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Clydesdales/Athenas (200+ lb / 91+ kg) Looking to lose that spare tire? Ideal weight 200+? Frustrated being a large cyclist in a sport geared for the ultra-light? Learn about the bikes and parts that can take the abuse of a heavier cyclist, how to keep your body going while losing the weight, and get support from others who've been successful.

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Old 01-27-08, 04:35 PM   #1
Trucker_JDub
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How much better are road tires really?

I see every one says that its best to run road tires for road riding but how much better is it then a set of knobbies? Would it be worth the money for me to invest in a set of road tires?

What I have is a Montague Paratrooper that is set up as a MTB. Would I benefit from road tires? 75% of my riding is on pavement with the other 25% being on gravel and smooth dirt. Could I just use new tires or would I need to swap out the rims too?

I have always road MTBs and never had a problem. The reason I care now is because it looks like I might be taking a security job that will allow me to do a lot of my patrols on a bike if I wish and if road tires are going to make riding easier then I want to be able to spend as much time riding as possible.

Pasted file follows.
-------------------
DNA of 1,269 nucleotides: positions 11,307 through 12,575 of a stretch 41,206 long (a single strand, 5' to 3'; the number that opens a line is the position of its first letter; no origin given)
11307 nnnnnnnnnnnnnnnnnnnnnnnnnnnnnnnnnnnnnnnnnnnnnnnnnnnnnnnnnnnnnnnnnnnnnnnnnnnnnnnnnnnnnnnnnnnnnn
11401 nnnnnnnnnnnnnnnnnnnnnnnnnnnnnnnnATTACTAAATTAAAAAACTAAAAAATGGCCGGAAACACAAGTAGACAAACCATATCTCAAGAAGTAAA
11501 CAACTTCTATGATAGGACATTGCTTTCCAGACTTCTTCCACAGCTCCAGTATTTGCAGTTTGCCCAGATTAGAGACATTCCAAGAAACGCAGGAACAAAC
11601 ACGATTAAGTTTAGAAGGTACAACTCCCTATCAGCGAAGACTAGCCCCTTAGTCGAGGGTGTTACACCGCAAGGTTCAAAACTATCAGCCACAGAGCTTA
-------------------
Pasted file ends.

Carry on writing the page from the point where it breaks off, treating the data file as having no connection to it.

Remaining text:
Any advice is welcome, thanks in advance.
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Old 01-27-08, 04:45 PM   #2
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Naw, just get some slicks and get rid of the Knobbies. .....

26X1.5 would work well, or 1.75's. The Knobbies are really only god for dirt and grass and if you get out on hardpack, and gravel and primarily pavement, then slicks will do you fine. You'll notice an immediate improvement on pavement, by the way
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Old 01-27-08, 05:09 PM   #3
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I rode my brother-in-laws mountain bike with road tires and it was much better than the knobbies he was using before that. It is a bigger difference than you really think.
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Old 01-27-08, 05:13 PM   #4
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I put slicks on my old mtb so I could ride on the road more, I picked up 2-3 mph on my average speed and I didn't have to listen to the tire noise the whole time I was riding. The ride will be a little harsher, but not too bad. I have to caution you though, it may lead to a speed adiction and a road bike purchase.
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Old 01-27-08, 05:16 PM   #5
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Just switch to high pressure road type tires, for the wheels you have. It's a huge difference. You probably will be thrilled. There are now all types of road style tires avialable for those wheels.